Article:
Broad welcome for climate change target

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There has been a widespread welcome for the Scottish Government’s new programme for government, Protecting Scotland’s Future.

The programme focuses strongly on climate change and includes a raft of measures to achieve progress towards net-zero carbon emissions by 2045.

Among those voicing support for the programme are Scottish Natural Heritage (SNH), the John Muir Trust, the RSPB and the Scottish Wildlife Trust (SWT).

SNH chief executive Francesca Osowska said: ‘The First Minister has laid out clearly that improving our biodiversity is key to tackling the climate emergency, and this commitment to protect and enhance nature crucially recognises this.

‘The latest announcement of £2 million in funding for the Biodiversity Challenge Fund marks another important step forward in the investment and activity we’ve seen in the public, private and third sectors.

‘Acknowledging our critical role in peatland restoration, plans to phase out the use of horticultural peat by increasing the use of alternatives will help scale up our efforts and keep carbon locked in what are some of the world’s deepest peat deposits.

‘SNH’s role will be critical as we go forward, working to improve our natural environment – a challenge we must tackle with vital support from our partners as we do all we can to meet international targets.’

Jo Pike from the SWT said: ‘Urgent action is needed to tackle the closely intertwined climate and ecological emergencies. We believe that greater investment in nature, alongside concerted action to decarbonise our economy, is needed to ensure that Scotland lives up to the ambition to cut emissions to net-zero by 2045 and reverse the loss of biodiversity.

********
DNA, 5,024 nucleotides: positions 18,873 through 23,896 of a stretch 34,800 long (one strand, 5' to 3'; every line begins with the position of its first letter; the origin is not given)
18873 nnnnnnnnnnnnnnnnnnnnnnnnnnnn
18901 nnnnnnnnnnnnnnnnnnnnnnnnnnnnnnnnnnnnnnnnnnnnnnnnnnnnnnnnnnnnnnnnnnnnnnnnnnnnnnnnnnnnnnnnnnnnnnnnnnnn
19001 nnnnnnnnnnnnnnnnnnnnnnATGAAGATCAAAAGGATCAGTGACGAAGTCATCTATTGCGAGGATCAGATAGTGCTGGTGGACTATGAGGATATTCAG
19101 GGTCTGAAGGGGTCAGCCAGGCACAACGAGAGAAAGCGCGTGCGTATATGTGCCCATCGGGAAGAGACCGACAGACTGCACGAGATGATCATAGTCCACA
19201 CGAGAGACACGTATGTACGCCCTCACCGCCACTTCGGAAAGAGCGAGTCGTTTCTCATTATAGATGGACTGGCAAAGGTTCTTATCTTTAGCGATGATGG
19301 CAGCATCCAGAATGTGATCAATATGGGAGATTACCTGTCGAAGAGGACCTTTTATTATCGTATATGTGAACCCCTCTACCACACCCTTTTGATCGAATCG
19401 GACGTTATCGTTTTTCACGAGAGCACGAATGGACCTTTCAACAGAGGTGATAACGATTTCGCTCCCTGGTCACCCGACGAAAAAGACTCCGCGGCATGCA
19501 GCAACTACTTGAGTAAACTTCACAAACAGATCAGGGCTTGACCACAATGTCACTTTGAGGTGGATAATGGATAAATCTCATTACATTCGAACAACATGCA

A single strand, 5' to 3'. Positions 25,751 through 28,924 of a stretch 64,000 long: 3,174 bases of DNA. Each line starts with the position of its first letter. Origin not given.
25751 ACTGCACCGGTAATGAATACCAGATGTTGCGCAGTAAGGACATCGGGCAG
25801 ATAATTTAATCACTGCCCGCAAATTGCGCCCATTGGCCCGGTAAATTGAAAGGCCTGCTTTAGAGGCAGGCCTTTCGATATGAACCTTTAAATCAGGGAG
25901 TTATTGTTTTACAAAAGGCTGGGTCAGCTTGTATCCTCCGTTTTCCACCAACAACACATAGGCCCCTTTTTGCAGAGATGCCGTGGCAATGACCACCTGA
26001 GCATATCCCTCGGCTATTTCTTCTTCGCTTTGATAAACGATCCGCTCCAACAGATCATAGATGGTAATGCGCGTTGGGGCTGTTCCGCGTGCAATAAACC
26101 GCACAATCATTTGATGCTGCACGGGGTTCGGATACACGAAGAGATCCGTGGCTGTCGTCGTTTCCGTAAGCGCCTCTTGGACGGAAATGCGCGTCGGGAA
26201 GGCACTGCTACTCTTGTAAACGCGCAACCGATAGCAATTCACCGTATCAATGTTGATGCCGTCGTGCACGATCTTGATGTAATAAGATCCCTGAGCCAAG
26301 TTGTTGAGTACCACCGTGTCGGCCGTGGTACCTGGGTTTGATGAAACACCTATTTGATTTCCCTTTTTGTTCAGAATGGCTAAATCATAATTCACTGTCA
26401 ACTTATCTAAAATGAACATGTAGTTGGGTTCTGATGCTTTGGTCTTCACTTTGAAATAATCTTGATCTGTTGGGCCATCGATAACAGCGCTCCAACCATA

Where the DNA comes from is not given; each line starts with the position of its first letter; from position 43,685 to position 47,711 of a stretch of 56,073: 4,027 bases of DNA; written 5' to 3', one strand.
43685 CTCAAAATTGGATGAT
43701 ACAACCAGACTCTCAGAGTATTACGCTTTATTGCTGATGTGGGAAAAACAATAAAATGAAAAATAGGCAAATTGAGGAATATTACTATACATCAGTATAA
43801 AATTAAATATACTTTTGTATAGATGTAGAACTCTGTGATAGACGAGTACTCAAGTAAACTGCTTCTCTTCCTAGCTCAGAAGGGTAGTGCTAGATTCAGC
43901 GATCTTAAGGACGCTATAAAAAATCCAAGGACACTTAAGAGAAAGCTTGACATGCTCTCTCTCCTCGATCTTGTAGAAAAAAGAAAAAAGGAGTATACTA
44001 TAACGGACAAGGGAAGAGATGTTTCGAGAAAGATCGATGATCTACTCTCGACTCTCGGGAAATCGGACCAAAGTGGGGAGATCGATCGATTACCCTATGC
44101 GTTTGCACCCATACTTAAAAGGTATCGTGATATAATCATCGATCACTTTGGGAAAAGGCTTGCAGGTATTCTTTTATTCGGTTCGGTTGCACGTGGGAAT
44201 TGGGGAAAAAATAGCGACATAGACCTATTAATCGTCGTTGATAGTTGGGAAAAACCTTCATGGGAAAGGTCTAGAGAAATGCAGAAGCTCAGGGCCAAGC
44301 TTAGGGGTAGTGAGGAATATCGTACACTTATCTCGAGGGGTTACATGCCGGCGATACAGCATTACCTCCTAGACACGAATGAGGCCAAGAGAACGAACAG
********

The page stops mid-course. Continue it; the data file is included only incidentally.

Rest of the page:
‘Scotland’s wildlife is under greater pressure than ever before, so it is encouraging to see the government talk about a step change in its efforts to address biodiversity loss. However, funding to help restore damaged peatlands and accelerate tree planting across the country is only a first step in delivering the natural solutions that are vital to addressing the twin emergencies.

‘Our marine environment has a major part to play in combating climate change. We look forward to the publication of research into the role that our marine environment can play by acting as a store of blue carbon. We also welcome the repeated commitment to bring forward a national deep sea marine reserve, as well as a number of measures to improve the management of inshore fisheries.’

The John Muir Trust praised the sense of urgency in the programme and the recognition that the global climate emergency requires a broad range of carbon reduction initiatives across various sectors, including land use, forestry, agriculture, transport and building standards as well as energy generation.

Mike Daniels from the Trust said: ‘This programme recognises that we need to go beyond a narrow emphasis on generating more green energy, important though that is.

‘As an organisation which owns and manages significant areas of land in the Highlands, and which works with a number of community landowners, we are especially interested in natural solutions to climate change.

‘We welcome increased forestry funding for tree planting but would call on the Scottish Government to ensure that at least 50 per cent of all new woodland consists of native and broad-leaved species, which enrich the biodiversity of rural and even urban land, enhance the landscape and provide recreational opportunities.’

The Trust, which runs the popular John Muir Award scheme, also welcomed the statement in Protecting Scotland’s Future: ‘Providing opportunities to enjoy the outdoors is also essential to our wellbeing and that of future generations.

Aedan Smith from RSPB Scotland added: ‘We welcome the recognition that biodiversity loss and the climate emergency are intimately bound together.

‘The government has indicated that it plans to write to parliament by the end of this year setting out what more needs to be done and what needs to be done differently to inform a step change to address biodiversity loss.’